Sign In

- Or use -
Forgot Password Create Account

The Most Famous Photograph of One of the Dakota Chiefs Hanged at Mankato.

Famous portrait of Marpiya Okinajin, or 'He Who Stands in the Cloud's, better known as Cut-Nose, before he was executed at Mankato for crimes committed during the Dakota Uprising of 1862.

Cut-Nose became infamous in the aftermath of the Uprising for his role in attacking white settlers in the Minnesota River Valley. As noted on the CDV, he was alleged to have killed 18 women and children and 5 men.

Heard, writing in the History of the Great Sioux Uprising and Massacre described Cut-Nose thusly:

The most repulsive-looking prisoner was Cut-nose, some of whose acts have been detailed by Samuel Brown. He was the foremost man in many of the massacres. The first and second days of the outbreak he devoted his attention particularly to the Beaver Creek settlement, and to the fugitives on that side of the river. I will give a single additional instance of the atrocity of this wretch and his companions. A party of settlers were gathered together for flight when the savages approached; the defenseless, helpless women and children, huddled together in the wagons, bending down their heads, and drawing over them still closer their shawls. Cut-nose, while two others held the horses, leaped into a wagon that contained eleven, mostly children, and deliberately, in cold blood, tomahawked them all---cleft open the head of each, while the others, stupefied with horror, powerless with fright, as they heard the heavy dull blows crash and tear through flesh and bones, awaited their turn. Taking an infant from its mother's arms, before her eyes, with a bolt from one of the wagons they riveted it through its body to the fence and left it there to die, writhing in agony. After holding for a while the mother before this agonizing spectacle, they chopped off her arms and legs, and left her to bleed to death. Thus they butchered twenty-five within a quarter of an acre. Kicking the bodies out of the wagons, they filled them with plunder from the burning houses, and, sending them back, pushed on for other adventures.

The National Portrait Gallery, London, relates the following biography of Cut-Nose:

Marpiya Okinajin, or 'He Who Stands in the Cloud's, was better known as Cut-Nose. He and and his band surrounded fleeing white settlers near Fort Ridgely, but were stopped from killing them by a Sisseton Dakota woman who had married a white Indian agent. After the Dakota conflict, Cut-Nose and 37 other Indians were hanged in Mankato on 26 December 1862, the largest 1 day execution in U.S. history. The bodies were dumped in a mass grave but a number of the other bodies were dug up the next day. Dr William Mayo, founder of Mayo Clinic in Rochester, dissected Cut-Nose's body and used the skeleton for anatomical research. 138 years later, his remains were ceremoniously buried, with all the honours due a chief.

Condition Description
Albumen photograph mounted on CDV card with printed label. Civil War-era canceled tax stamp on verso. Printed label of Martin's Art Gallery on verso (added to the print circa 1864-65). Small stains and minor wear at the edges.
Joel E. Whitney: Minnesota's Leading Pioneer Photographers - Catalog of Cartes De Viste Native American and Landscape Views. Palmquist and Kailbourn, Pioneer Photographers from the Mississippi to the Continental Divide, pages 629-32.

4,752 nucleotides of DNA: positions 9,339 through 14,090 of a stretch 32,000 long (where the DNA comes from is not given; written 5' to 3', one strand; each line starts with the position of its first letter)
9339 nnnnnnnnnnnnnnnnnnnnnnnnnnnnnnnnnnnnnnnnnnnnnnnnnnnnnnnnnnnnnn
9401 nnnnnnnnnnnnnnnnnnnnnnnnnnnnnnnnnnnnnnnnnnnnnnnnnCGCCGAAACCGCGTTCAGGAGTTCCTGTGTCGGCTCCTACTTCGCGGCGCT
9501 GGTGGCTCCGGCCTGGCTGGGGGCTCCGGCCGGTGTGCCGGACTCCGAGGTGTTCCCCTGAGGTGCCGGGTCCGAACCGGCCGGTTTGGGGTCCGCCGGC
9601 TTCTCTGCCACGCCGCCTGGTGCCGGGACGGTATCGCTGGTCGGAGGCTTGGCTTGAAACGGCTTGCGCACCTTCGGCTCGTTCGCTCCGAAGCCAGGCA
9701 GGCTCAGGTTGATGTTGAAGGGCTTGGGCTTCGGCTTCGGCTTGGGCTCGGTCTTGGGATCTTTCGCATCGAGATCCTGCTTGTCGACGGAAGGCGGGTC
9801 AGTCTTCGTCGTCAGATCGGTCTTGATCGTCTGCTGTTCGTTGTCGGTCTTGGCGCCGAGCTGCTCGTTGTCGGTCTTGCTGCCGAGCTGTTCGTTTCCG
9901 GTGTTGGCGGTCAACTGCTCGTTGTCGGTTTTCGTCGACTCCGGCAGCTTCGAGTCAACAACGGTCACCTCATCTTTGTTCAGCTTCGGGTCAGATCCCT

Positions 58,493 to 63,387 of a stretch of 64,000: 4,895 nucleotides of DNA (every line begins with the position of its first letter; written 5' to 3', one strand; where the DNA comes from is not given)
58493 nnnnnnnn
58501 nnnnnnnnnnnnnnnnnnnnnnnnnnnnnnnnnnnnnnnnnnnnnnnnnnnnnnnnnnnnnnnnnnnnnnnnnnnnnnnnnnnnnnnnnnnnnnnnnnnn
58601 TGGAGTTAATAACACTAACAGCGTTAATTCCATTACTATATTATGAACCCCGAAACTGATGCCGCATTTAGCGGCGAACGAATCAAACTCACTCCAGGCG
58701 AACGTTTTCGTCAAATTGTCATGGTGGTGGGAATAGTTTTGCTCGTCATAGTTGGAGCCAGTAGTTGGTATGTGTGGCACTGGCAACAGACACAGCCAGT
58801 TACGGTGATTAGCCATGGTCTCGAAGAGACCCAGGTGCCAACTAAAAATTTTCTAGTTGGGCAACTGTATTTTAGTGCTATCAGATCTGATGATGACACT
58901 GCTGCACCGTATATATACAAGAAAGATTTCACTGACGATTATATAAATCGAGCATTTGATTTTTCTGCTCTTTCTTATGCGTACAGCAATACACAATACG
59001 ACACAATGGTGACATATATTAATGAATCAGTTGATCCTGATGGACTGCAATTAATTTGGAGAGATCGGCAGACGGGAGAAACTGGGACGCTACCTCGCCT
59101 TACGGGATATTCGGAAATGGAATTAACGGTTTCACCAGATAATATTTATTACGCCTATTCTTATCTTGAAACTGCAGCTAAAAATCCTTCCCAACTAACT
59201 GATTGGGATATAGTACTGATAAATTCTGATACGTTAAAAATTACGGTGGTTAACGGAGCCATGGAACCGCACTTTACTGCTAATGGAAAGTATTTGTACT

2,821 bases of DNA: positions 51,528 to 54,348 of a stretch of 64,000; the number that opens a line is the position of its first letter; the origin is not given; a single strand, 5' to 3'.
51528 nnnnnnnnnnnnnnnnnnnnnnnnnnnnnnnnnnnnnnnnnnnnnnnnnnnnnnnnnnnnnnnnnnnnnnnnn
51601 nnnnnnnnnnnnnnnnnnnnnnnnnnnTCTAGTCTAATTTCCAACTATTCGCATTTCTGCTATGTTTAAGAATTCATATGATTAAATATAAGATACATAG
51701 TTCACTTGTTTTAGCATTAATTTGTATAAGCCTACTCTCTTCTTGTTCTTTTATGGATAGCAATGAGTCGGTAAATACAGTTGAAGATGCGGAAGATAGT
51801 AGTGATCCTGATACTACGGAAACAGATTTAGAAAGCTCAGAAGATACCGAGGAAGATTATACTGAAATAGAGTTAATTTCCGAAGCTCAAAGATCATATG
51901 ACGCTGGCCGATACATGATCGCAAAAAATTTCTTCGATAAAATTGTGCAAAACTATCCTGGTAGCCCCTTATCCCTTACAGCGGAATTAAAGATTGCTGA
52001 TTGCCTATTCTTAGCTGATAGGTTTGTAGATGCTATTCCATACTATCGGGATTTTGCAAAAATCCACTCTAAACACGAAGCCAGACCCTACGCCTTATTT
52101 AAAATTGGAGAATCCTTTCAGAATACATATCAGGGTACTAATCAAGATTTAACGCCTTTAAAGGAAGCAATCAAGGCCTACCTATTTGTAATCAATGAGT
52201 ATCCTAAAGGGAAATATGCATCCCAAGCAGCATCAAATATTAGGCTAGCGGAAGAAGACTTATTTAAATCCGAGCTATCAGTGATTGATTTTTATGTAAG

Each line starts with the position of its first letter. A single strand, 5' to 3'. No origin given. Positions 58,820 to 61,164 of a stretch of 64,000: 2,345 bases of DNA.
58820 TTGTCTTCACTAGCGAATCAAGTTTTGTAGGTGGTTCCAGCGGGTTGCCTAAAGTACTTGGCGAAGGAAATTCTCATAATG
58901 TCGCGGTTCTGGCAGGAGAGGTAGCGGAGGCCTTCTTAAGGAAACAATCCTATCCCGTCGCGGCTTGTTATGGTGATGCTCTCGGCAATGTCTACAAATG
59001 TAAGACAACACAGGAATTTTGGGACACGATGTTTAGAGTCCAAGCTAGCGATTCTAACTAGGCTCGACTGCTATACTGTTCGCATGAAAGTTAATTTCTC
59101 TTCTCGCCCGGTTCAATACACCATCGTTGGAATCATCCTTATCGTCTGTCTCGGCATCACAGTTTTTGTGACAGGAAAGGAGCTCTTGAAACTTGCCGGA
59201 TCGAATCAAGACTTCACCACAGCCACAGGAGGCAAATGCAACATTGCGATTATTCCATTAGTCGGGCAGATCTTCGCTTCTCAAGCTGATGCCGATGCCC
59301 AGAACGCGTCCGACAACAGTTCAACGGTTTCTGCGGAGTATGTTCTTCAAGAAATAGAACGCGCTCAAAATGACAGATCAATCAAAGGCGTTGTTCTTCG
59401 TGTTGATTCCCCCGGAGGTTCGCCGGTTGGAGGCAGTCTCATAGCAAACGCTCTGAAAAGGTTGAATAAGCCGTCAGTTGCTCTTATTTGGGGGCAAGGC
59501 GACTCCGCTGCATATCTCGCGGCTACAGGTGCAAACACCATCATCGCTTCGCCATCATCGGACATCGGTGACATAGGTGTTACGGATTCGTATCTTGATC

Martin's Art Gallery Biography

James Edgar Martin (1825-1869), the owner of the studio, was born in Glenwell Falls, New York. He worked in Minnesota during the 1850s and 1860s. Initially, he established the Excelsior Photographic Gallery, which he sold to Alfred J. Hassler in 1864. Subsequently, he founded Martin's Art Gallery, specializing in stereoviews while also offering photographs from notable artists such as Benjamin F. Upton and Joel Emmons Whitney. In 1869, Martin sold the gallery to Joel Emmons Whitney, marking the end of his ownership.

Joel Emmons Whitney Biography

Joel Emmons Whitney (1822-1886) was a multi-talented American artist known for his work as a Minnesota daguerreotypist, ambrotypist, photographer, lithographer, engraver, and publisher.

Whitney's career began under the tutelage of Alexander Hesler, the pioneer daguerreotypist of Galena, Illinois, in the summer of 1851. By November of that year, Whitney had opened his own establishment in St. Paul in the Gothic Building at the corner of Third and Cedar. Hesler returned to Minnesota in 1852, where the two again worked together, on a series of landscapes.

Charles A. Zimmerman went to work for Whitney around 1857 or '58; Zimmerman would go on to become Whitney's partner in the gallery.

Whitney was very active during the Civil War and the Dakota War of 1862, producing images of Minnesota volunteers and Sioux tribe members before and after the conflict in the Minnesota River Valley. Perhaps the most significant image he produced during this time was not his photograph but that of Adrian John Ebell. It is speculated that Ebell traded his famous "People escaping from the Indian massacre of 1862, at Dinner on a Prairie. Photographed by one of the party." to Whitney to settle a debt over photographic chemicals. Ebell had incurred that debt while on his way through St. Paul to western Minnesota. That image remains one of the most iconic photographs from the Plains Wars.

Later in life, Whitney built a sizable fortune investing in St. Paul real estate and businesses. He lost much of his money speculating in paper towns. He sold his interest in the gallery to Zimmerman on April 2, 1871, because of declining health. And moved to Atlanta that year, and Chattanooga in 1873. He returned to St. Paul in 1880, going into the grocery business, but again retiring for poor health. He died on January 20, 1886.